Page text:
Case Got Your Tongue? Mirror, Mirror & Searching the Forest

J0440920 Another interesting collection of cases crossed my desk, recently.  I'm going to refrain from writing about the "wake-up call" case because it's being cited everywhere.  Besides, if anyone hasn't noticed yet, my entire blog is about that.  Furthermore, we already know about my issues with waking up

By coincidence, two of the cases involve mirror-images of disks; however, the issues in each are completely unrelated.  Also, we have another illustration of how, when rules aren't followed to the letter, one can destroy a criminal case.

Am. Family Mut. Ins. Co. v. Gustafson, 2009 WL
641297 (D.Colo. Mar. 10, 2009)

YOU GOT IT, I TAKE IT – Plaintiff requested that the court set the protocol for the inspection of the mirror-image of Defendant's hard drive.  The court obliged, and in doing so, provided what I think is an excellent guide for anyone undertaking this process.

Forest Laboratories, Inc. v. Caraco Pharm. Laboratories, Ltd., 2009 U.S. Dist. LEXIS 31555 (E.D. Mich. Apr. 14, 2009)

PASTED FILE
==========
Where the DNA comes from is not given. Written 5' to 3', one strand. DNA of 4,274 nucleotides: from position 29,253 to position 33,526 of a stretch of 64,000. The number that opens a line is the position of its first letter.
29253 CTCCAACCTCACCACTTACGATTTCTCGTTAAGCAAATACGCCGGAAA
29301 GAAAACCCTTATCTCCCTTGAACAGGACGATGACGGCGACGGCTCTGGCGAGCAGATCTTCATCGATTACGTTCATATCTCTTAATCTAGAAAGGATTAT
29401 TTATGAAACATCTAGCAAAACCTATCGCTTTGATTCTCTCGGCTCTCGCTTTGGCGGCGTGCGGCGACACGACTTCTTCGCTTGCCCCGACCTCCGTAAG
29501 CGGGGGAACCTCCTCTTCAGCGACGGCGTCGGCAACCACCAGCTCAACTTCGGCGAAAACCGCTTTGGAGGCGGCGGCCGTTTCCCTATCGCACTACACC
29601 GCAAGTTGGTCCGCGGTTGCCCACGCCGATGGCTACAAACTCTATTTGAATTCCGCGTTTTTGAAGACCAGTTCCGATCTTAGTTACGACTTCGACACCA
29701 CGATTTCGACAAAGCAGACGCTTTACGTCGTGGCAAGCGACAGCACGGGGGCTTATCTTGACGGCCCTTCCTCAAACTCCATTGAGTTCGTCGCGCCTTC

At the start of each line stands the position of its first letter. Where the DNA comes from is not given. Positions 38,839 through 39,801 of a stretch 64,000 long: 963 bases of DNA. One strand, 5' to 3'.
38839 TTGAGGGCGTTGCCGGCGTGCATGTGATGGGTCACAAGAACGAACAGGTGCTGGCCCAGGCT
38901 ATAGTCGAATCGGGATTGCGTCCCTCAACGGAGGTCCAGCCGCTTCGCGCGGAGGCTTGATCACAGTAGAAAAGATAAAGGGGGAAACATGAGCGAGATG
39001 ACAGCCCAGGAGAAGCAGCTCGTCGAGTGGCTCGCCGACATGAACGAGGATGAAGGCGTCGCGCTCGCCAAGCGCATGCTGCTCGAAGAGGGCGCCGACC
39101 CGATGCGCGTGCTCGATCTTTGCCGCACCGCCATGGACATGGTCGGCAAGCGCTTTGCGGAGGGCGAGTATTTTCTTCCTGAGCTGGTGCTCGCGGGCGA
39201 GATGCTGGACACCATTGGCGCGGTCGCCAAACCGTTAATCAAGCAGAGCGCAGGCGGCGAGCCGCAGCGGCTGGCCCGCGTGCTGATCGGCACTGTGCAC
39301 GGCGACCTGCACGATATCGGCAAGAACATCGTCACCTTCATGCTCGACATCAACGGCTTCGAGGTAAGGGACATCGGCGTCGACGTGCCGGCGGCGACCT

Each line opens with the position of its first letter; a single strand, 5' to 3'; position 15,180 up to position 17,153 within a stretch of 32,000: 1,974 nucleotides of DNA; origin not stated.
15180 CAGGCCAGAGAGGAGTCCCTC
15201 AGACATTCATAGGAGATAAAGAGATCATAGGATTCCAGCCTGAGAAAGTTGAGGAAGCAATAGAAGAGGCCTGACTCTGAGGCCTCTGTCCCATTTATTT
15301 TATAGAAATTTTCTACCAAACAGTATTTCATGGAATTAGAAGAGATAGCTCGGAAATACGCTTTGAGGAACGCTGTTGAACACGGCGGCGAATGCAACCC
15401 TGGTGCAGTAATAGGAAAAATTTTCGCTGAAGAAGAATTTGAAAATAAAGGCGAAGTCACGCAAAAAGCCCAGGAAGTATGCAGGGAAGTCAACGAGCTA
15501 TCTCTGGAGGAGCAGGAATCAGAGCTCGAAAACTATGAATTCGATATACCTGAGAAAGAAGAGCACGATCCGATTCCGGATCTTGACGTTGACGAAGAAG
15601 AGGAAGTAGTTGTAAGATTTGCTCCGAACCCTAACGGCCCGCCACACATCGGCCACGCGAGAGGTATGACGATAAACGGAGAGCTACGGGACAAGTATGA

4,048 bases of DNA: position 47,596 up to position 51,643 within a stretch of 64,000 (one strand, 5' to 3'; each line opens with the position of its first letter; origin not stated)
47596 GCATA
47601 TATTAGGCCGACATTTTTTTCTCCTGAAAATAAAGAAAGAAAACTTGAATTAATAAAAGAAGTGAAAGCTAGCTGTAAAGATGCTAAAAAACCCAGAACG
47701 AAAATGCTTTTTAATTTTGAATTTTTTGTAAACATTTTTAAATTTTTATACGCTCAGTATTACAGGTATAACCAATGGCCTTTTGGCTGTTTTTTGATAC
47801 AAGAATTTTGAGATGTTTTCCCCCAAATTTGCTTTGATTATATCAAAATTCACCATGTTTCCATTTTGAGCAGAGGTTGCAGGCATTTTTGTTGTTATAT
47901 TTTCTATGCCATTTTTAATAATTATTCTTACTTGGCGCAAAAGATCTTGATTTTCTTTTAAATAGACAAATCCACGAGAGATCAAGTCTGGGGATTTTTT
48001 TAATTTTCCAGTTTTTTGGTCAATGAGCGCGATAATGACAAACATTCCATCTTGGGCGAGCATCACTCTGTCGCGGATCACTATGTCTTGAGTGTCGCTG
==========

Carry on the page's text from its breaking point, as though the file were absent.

ZUBULAKE – There's only one way to describe this case; Zubulake Duty applies, except when it doesn't

I can't count how many times on this blog I've referred to how
exceptions to a rule may be more dangerous than the rule itself. 
Forest illustrates that point.  This falls under the "knew, or should
have known" category.  The court is saying that if Plaintiff knew, or
should have known that ESI might be relevant to a dispute in the
future, they should have sought to preserve it – for key employee documents only – contrary to existing
company policy.  A tall order.  Talk about hindsight!

State v. Dingman, 2009 Wash. App. LEXIS 550 (Wash. Ct. App. Mar. 10, 2009)

This case also involves mirror-images of hard drives.  It should serve as a cautionary tale to anyone on the prosecutorial side of the equasion.

The State seized Defendant's computers.  Defendant wanted mirror-images of his computers' hard drives in a certain format and the State refused to provide them in that format.  The court found this to be prejudicial to Defendant and a violation of his Constitutional rights.  Defendant's conviction was overturned.

Still think the 4th, 5th & 6th Amendments don't apply to e-Discovery?